Infotech Lead Middle East: Middle East’s expenditure on IT is expected to cross $20 billion in 2012, which represents a growth rate of over 10 percent, on the year on-year average.
The Middle East Network Security market is expected to experience growth over 18 percent between 2012 and 2018, opening up huge opportunities for vendors to identify and tap.
A growing need for network connections necessitates added protection for consumers from an ever-increasing number of threats, which are not only highly furtive and concealed but also highly targeted and customized.
The Middle East Security market is growing. This growth is attributed mainly to government-led investments in Information and Communication Technologies industry, with targeted spending on education, healthcare, and infrastructure sectors. Consumerisation of Bring-Your-Own-Device (BYOD) in enterprises and rise in employee mobility are also seen.
Though the Banking, Financial Services and insurance (BFSI) vertical remained the top overall spender in the region in 2011, partly due to increasing penetration of global companies in the region, the Government vertical spent more on security technologies. There has also been a growing need amongst public sector companies to enhance their security infrastructure with IT becoming a critical component in their operational setup.
Frost & Sullivan expects regulatory compliance to be one of the key drivers of the Enterprise Security market in the Middle East. Technology convergence, cloud computing, and greater adoption of web applications are expected to drive the deployment of integrated security appliances in the region during 20122018.
With persistent cyber attacks that aim to access critical and confidential data, sectors such as Banking and Finance, Government and Defence, Manufacturing, Oil and Gas, Online Shopping and Trading, Social Networking sites, and Hospitality are most vulnerable in the Middle East. According to Frost & Sullivan, a shift in focus is necessary from threat management to risk management.
Many organizations are using collaborative technologies such as blogs, podcasts, and wikis to communicate with both internal employees and customers, and there has been a shift in control from the enterprise to the consumer. This paradigm shift in communication to collaborative technologies, coupled with increased Internet penetration and information sharing, is making organizations review their security policies today.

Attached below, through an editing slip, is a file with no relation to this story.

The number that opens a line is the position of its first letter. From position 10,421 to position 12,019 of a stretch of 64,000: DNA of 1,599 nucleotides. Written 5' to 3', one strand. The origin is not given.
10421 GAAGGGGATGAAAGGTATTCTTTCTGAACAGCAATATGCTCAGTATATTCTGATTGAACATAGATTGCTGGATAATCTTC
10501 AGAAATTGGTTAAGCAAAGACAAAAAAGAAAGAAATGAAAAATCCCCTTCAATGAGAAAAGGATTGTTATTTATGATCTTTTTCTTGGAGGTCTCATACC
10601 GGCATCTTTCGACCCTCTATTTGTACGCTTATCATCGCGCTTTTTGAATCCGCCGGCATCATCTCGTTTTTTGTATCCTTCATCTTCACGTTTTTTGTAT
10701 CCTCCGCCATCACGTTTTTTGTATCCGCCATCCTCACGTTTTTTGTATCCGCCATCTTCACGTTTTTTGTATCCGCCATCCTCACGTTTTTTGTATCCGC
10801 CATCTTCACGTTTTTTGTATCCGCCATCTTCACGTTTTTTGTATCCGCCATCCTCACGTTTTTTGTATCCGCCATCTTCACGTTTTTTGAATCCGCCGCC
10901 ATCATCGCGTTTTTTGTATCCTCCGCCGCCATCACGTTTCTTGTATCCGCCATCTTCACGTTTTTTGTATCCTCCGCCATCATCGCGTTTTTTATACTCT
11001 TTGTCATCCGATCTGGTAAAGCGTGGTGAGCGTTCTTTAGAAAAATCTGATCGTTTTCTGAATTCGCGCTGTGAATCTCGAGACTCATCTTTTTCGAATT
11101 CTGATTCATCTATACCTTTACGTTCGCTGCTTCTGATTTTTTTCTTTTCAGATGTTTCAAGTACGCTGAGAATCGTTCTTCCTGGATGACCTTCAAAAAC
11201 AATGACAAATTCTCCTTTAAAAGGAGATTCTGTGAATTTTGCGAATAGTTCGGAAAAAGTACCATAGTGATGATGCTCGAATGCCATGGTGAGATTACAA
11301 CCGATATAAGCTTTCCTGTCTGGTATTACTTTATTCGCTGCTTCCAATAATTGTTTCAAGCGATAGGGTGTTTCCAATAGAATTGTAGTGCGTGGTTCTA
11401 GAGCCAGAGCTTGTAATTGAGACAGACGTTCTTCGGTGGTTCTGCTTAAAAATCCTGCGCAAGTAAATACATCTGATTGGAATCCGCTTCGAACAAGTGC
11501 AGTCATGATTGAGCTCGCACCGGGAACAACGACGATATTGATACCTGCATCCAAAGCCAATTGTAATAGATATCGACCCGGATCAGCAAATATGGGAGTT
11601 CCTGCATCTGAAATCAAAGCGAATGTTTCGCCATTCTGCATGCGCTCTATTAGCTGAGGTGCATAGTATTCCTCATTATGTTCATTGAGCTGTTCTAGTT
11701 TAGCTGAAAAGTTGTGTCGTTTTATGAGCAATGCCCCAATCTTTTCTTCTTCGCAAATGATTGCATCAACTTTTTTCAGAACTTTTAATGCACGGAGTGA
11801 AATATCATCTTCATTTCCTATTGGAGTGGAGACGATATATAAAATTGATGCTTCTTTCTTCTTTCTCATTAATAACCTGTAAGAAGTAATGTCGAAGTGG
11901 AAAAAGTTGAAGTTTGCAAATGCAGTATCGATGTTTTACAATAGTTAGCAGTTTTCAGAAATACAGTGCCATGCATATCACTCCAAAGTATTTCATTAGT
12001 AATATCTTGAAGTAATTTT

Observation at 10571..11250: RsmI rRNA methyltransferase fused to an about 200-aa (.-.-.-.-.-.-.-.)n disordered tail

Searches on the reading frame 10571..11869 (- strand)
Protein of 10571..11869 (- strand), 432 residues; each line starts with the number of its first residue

Modern-day businesses are becoming increasingly information-centric in the Middle East. In light of changing technology trends, effective management of information security risks is of paramount importance for decision makers today.
Frost & Sullivan recommends that due to the rising complexity of security threats, security solutions should not only focus on security-related deficiencies to minimize gaps but also facilitate the integration between business and technology. While most countries in the Middle East and North Africa are using emergency laws to deal with these issues, countries such as Saudi Arabia, the UAE, Qatar, Iran, and Oman have taken early initiatives to develop/implement stringent cyber laws through their local regulating bodies, with a few even having designated specific cyber courts to deal with such crimes.
Frost & Sullivan’s recent study on the Enterprise Security market in the Middle East suggests that effective security management within an enterprise requires striking the right balance between people, policies, processes, and technologies to curb risks associated with a digitally connected business environment.
By Haritha Ramachandran, Program Manager, Information and Communication Technologies Practice, Middle East and North Africa, Frost & Sullivan